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Guest Editorial
1 (
); 5-6

Good-oral and general health

ADI Chair Public Relations, Academy of Dentistry International, 3813 Gordon Creek Drive, Hicksville, Ohio, 43526, United States
Corresponding author: Friedrich A. Herbst, ADI Chair Public Relations, Academy of Dentistry International, 3813 Gordon Creek Drive, Hicksville, Ohio, 43526, United States.
This is an open-access article distributed under the terms of the Creative Commons Attribution-Non Commercial-Share Alike 4.0 License, which allows others to remix, tweak, and build upon the work non-commercially, as long as the author is credited and the new creations are licensed under the identical terms.

“JGOH:” That is one small step for a man, one giant leap for Oral Health on a global scale!

“You’re not healthy without good oral health,” former Surgeon General C. Everett Koop! Medical and dental care are largely siloed, making it difficult for these culturally, financially, and educationally different health-care professionals to work together.

The gap becomes very visible when comparing the degree of organization of the Médecins. Sans Frontières (MSF) “Doctors without borders” and oral health missionary oral health providers, dentists.

Coincidentally, MSF was founded 1971, ADI, Academy of Dentistry International 1974! Medical and dental patients share common risk factors that lead to diseases both within the mouth and the rest of the body such as tobacco and alcohol use and consumption of sugary foods. Social determinants of health, including economic status, social and welfare policies, and living and working environments, are common risk factors for poor overall and oral health.

A siloed dental profession cannot solve people’s oral health problems alone, nor can the medical profession ‘MSF’ solve general health problems alone.

To provide whole-person, integrated, patient-centered care, it is important to connect the mouth with the rest of the body. The evolution of the dental profession occurred in isolation from other providers and health-care settings. Dental care traditionally is provided in a cottage industry of small private practices.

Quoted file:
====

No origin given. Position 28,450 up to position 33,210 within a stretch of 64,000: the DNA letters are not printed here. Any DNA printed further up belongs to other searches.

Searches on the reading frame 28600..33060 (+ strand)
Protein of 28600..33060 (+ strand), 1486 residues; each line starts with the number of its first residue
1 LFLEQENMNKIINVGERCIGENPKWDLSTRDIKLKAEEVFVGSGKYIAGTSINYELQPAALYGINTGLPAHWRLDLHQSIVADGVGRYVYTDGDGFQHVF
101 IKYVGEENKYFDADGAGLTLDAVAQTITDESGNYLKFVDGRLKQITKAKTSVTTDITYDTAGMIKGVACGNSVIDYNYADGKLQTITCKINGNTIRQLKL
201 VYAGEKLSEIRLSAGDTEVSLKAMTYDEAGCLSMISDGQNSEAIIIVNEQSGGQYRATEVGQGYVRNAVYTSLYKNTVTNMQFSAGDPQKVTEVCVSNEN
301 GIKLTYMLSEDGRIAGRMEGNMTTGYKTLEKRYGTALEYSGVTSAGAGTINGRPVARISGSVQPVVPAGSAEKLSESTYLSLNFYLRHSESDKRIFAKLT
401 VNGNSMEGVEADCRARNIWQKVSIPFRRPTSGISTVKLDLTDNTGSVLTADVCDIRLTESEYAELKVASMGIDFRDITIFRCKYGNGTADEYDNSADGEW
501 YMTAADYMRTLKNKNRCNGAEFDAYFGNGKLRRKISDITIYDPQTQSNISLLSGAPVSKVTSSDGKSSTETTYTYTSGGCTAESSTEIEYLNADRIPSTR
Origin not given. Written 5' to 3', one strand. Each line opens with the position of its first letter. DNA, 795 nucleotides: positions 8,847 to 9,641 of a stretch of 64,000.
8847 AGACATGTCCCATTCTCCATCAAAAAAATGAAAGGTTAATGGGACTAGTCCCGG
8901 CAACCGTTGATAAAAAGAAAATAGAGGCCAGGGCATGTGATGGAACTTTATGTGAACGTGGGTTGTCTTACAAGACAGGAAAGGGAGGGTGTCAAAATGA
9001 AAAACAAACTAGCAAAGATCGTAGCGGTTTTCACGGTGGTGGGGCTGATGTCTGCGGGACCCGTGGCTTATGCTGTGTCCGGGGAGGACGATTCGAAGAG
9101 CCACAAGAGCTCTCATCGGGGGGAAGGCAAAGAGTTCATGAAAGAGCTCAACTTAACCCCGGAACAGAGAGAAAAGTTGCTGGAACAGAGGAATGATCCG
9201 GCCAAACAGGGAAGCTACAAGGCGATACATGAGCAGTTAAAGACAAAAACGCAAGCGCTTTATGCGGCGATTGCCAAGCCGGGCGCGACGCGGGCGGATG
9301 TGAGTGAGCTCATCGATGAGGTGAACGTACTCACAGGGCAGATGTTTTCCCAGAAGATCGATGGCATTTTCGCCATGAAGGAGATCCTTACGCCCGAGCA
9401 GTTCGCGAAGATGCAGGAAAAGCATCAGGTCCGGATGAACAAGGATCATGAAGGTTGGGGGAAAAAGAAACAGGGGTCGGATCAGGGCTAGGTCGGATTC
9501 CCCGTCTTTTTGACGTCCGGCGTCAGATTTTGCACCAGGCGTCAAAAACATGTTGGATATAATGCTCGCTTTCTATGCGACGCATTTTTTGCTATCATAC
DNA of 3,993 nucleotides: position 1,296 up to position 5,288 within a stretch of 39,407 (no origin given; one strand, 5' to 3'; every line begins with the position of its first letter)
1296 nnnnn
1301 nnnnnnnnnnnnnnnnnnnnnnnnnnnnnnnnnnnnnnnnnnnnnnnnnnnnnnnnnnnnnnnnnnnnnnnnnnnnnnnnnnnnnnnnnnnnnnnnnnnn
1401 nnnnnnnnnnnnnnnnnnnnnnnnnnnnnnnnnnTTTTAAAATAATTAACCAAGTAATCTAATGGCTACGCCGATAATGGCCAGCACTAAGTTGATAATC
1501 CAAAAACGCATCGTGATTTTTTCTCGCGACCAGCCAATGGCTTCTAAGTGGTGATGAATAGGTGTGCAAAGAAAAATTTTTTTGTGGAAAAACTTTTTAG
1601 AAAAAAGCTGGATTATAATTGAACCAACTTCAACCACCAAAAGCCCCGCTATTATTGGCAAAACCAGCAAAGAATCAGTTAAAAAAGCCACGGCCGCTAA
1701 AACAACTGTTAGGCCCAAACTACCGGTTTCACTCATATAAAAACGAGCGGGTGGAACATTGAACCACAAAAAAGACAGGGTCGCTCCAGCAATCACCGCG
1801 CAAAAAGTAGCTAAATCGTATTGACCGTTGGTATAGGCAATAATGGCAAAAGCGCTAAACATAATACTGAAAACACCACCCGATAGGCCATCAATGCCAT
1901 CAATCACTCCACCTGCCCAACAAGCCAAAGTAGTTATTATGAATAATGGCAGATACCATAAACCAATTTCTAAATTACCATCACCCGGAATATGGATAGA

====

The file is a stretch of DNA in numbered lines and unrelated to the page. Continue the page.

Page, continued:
ADI mission and commitment are to change this.

Provider and patient health literacy are critical considerations in improving dentist-to- dentist and dentist-to-patient communication, and ultimately the health of vulnerable populations. According to the United Nations Refugee statistics, 68 million people wander around the globe.[1] How about oral health care for these.

Integrating Oral Health, Primary Care, and Health Literacy are needed for programs that provide preventive oral health services to children, adolescents, and elderly.[2]

The JGOH, as the vehicle of choice, offers ample possibilities for ADI fellows to publish about expertise and exchange knowledge of performed missions with results to motivate colleagues to follow examples.

ADI unlike other fraternally honorary associations is accredited by the United Nations agencies: DPI/NGO communications platform, ECOSOC, to promote collective action for a sustainable world and the NCD non-communicable diseases.

The aim is to coordinate an Oral Health Care program to meet the challenges of oral health and primary care medicine with the challenge of developing a patient-centered primary oral care,

  • Creating “communications, outreach, local engagement, and services tailored to cultural, health literacy, and linguistic needs;”[3]

  • Addressing provider deficiencies in cultural competency by training plus the use of certified Traditional Health Workers consistent with the members’ diversity; and

  • Developing a system, including quality improvement plans that focus on eliminating disparities in access, quality of care, experience in care, and outcomes.

To summarize afore are examples to emphasize challenges, tasks, and goal, the uniquely addressed by the Journal of Global Oral health to meet a gap which, unlike by the Doctors without Borders, is not yet met by the oral health profession.

Financial support and sponsorship


Conflicts of interest

There are no conflicts of interest.


  1. , , , , . Barriers to dental visits in Belgium: A secondary analysis of the 2004 national health interview survey. J Public Health Dent. 2013;73:32-40.
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  2. , , . 2014
  3. 2018
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